United States District Court, D. Colorado
RECOMMENDATION OF UNITED STATES MAGISTRATE
Y. Wang Magistrate Judge
civil action comes before the court on Defendants'
Opposed Motion for Leave to Amend Answer (“Motion to
Amend”) [#89, filed February 2, 2018]. The Motion to
Amend was referred to the undersigned Magistrate Judge
pursuant to the Order Referring Case dated January 23, 2017
[#32] and the memorandum dated February 5, 2018 [#90]. Having
reviewed the Motion to Amend and Plaintiff's response
thereto, the case file, and the applicable law, the court
respectfully RECOMMENDS that the Motion be
Daevon House initiated this lawsuit on September 26, 2016, by
filing pro se a form Prisoner Complaint asserting a
single claim pursuant to 42 U.S.C. § 1983 for deliberate
indifference in violation of his Eighth Amendment rights
under the Constitution. [#1]. He named Tara Jones and
John/Jane Doe as Defendants. The court granted Mr. House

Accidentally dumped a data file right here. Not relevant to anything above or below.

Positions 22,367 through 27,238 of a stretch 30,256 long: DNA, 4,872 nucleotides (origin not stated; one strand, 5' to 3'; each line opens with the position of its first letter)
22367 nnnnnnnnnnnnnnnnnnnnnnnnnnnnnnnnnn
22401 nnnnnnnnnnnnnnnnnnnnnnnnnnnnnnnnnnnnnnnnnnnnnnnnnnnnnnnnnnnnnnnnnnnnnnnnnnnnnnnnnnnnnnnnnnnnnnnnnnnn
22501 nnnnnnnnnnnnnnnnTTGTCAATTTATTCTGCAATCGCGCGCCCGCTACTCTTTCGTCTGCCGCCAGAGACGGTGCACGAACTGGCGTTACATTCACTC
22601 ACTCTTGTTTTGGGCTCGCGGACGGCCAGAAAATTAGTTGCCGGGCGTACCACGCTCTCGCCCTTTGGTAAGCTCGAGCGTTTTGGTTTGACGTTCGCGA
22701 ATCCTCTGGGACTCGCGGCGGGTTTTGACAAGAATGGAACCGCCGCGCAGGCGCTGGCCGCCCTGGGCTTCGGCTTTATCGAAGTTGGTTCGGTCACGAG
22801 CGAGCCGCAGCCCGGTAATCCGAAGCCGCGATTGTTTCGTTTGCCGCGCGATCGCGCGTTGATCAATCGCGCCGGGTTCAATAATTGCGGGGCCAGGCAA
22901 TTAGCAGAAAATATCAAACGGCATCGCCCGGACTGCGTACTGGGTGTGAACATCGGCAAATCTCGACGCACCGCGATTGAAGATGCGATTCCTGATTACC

leave to proceed in forma pauperis under 28 U.S.C.
§ 1915, [#4], and ordered him to file an amended
pleading. [#5]. On October 11, 2016, Mr. House filed an
Amended Complaint adding Defendants Ryder May and Hudson T.
White. [#6]. Following a review pursuant to
§ 1915 and Local Rule 8.1, the court reassigned the
matter to the Honorable William J. Martinez, who referred the
case to the undersigned Magistrate Judge for pretrial
management. [#7, #32]. The following facts are derived from the
House's sole claim arises from Defendant Leone's
failure in her capacity as a nurse to diagnose him with
appendicitis, which resulted in his undergoing multiple
surgeries and his requiring the use of a colostomy bag, and
Defendants May and White's subsequent failure to provide
certain medical supplies to Plaintiff, including bandages and
replacement colostomy bags. See [#6]. On January 20,
2017, Defendants Leone and May filed an Answer. See
[#27]. On February 8, 2017, this court held a Status
Conference and set certain pretrial dates, including a
deadline of May 9, 2017 by which to amend pleadings.
March 3, 2017, Mr. House submitted several medical documents
attached to a motion to supplement. See [#48-1]. The
medical documents indicate that, in December 2014, Plaintiff
complained of severe abdominal pain and was “given
fluids and returned to his unit”; was “seen
repeatedly for this issue and was eventually admitted to DH
where he was found to have sepsis, performated [sic]
appendix”; and that he thereafter underwent